Further increases in consumer prices are a reminder of the current global economic challenges and the need for responsible fiscal policy in New Zealand, Grant Robertson said today.

Government supports more people off benefit

The Government’s response to COVID-19 has helped keep people in work, with March Quarter Benefit statistics showing a further fall in the number of people receiving a main benefit and jobseeker assistance.


Andrew Little Locality network announcement speech, Levin | Taitoko, 21 April 2022

Locality planning networks are an essential feature of the health reforms which, subject to the legislation passing in Parliament, will take effect on 1 July.

Health Reform – Govt ensures local say in health services

The Government has announced how New Zealanders will have a real voice in determining the health services provided in their community as part of the new health system.

Graham Adams: The government is stumbling towards disaster over Three Waters


The Opposition parties must be watching with glee, writes Graham Adams, as councils reject Nanaia Mahuta’s plan for drinking water, stormwater and wastewater.


Even Labour’s most one-eyed supporters must be aware by now that the Three Waters reform being pushed by Nanaia Mahuta is fast becoming a make-or-break issue for the government. The eight-week “engagement” period that ended on September 30 saw a swathe of councils across the nation objecting — sometimes angrily — to the proposed changes to the management of drinking water, storm water and wastewater.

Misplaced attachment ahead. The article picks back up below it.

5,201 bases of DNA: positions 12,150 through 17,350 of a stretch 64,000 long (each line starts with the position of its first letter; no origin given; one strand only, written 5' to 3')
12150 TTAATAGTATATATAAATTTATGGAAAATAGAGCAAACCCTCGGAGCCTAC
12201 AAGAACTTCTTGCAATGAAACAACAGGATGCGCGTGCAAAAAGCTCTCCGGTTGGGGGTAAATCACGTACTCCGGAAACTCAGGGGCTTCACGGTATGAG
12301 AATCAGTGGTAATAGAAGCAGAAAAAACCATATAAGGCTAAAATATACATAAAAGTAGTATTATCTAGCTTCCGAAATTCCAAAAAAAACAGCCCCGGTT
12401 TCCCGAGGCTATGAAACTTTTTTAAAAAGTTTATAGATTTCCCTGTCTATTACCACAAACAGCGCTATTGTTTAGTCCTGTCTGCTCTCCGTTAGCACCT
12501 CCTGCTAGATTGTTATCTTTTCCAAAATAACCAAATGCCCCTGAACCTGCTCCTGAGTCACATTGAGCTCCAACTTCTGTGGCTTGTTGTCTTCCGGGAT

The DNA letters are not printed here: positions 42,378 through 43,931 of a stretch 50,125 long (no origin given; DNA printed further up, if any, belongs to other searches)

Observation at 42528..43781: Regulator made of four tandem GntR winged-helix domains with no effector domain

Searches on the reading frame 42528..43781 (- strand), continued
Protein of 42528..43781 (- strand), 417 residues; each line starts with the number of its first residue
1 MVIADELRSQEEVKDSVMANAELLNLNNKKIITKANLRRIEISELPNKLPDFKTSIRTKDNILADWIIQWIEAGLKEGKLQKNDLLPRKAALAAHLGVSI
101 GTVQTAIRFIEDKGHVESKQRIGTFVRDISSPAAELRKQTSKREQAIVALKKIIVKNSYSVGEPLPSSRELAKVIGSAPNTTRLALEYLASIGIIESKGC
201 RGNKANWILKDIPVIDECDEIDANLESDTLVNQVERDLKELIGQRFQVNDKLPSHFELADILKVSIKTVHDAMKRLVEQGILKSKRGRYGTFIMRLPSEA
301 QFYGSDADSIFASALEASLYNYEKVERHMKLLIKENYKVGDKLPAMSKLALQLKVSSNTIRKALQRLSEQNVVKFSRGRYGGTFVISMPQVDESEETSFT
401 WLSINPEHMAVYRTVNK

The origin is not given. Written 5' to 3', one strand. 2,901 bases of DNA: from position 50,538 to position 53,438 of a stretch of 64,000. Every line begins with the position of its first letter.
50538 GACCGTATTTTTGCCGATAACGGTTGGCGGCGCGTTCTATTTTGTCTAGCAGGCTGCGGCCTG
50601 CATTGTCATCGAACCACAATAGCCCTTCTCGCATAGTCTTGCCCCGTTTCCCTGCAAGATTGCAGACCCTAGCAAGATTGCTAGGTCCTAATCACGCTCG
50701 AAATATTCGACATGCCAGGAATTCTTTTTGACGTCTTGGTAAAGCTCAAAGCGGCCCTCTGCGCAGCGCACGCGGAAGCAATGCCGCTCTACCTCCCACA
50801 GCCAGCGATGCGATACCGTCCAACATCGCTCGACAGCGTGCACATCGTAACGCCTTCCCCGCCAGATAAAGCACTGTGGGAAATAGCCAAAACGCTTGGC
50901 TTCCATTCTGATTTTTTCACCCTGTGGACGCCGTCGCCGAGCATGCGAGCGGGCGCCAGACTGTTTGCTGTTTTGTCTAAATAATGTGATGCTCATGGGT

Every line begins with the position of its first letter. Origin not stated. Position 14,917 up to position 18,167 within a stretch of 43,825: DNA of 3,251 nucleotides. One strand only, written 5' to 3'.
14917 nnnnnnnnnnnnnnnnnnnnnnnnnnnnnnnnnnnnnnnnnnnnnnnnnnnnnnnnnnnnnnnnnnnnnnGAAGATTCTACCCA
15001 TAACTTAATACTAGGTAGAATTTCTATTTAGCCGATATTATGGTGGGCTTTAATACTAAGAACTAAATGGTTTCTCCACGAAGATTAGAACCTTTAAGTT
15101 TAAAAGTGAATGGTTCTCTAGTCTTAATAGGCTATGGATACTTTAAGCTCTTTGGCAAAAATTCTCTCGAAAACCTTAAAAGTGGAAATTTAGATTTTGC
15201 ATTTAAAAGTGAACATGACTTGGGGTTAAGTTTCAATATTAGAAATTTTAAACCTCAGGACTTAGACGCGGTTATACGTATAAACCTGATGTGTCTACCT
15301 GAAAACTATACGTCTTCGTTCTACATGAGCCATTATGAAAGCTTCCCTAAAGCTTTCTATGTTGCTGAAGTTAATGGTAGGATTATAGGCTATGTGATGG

Mahuta’s plan is for the 67 councils’ water services to be merged into four giant regional authorities that ratepayers will not directly own or control. As National’s Chris Luxon says, councils are rightly worried about “not having direct influence and no shareholding or formal stake in the new entity whatsoever”.

The roll call of disaffected councils includes those overseeing our two biggest cities. Between them, Auckland and Christchurch represent nearly two million inhabitants — or roughly 40 per cent of New Zealand’s population.

Furthermore, their mayors — Phil Goff and Lianne Dalziel — are former high-ranking Labour ministers, which makes dismissing their opposition difficult.

The rhetoric from Christchurch councillors, in particular, has been incendiary. One, James Gough, said the proposal showed disregard for democracy, and was nothing short of “blatant asset theft”. Continue reading “Graham Adams: The government is stumbling towards disaster over Three Waters”

Stuff and more nonsense – the perturbing case of political adverts being rejected

Having declared its intention to be guided by a set of treaty principles, Stuff has set about suppressing the views of a political group which questions the establishment of special seats for Maori on local  local authorities.

Or rather, two publications in the Stuff stable have got into the suppression business.

We learn this from Breaking Views, which has published an item headed Democracy Northland: The Ad Stuff Refused to Publish.

We look forward to a denial from Stuff and a statement which rebuts the Breaking Views claim that the Whangarei Leader and the Bay Chronicle have refused to publish an advertisement which promotes a petition from Democracy Northland.

The advert says: Continue reading “Stuff and more nonsense – the perturbing case of political adverts being rejected”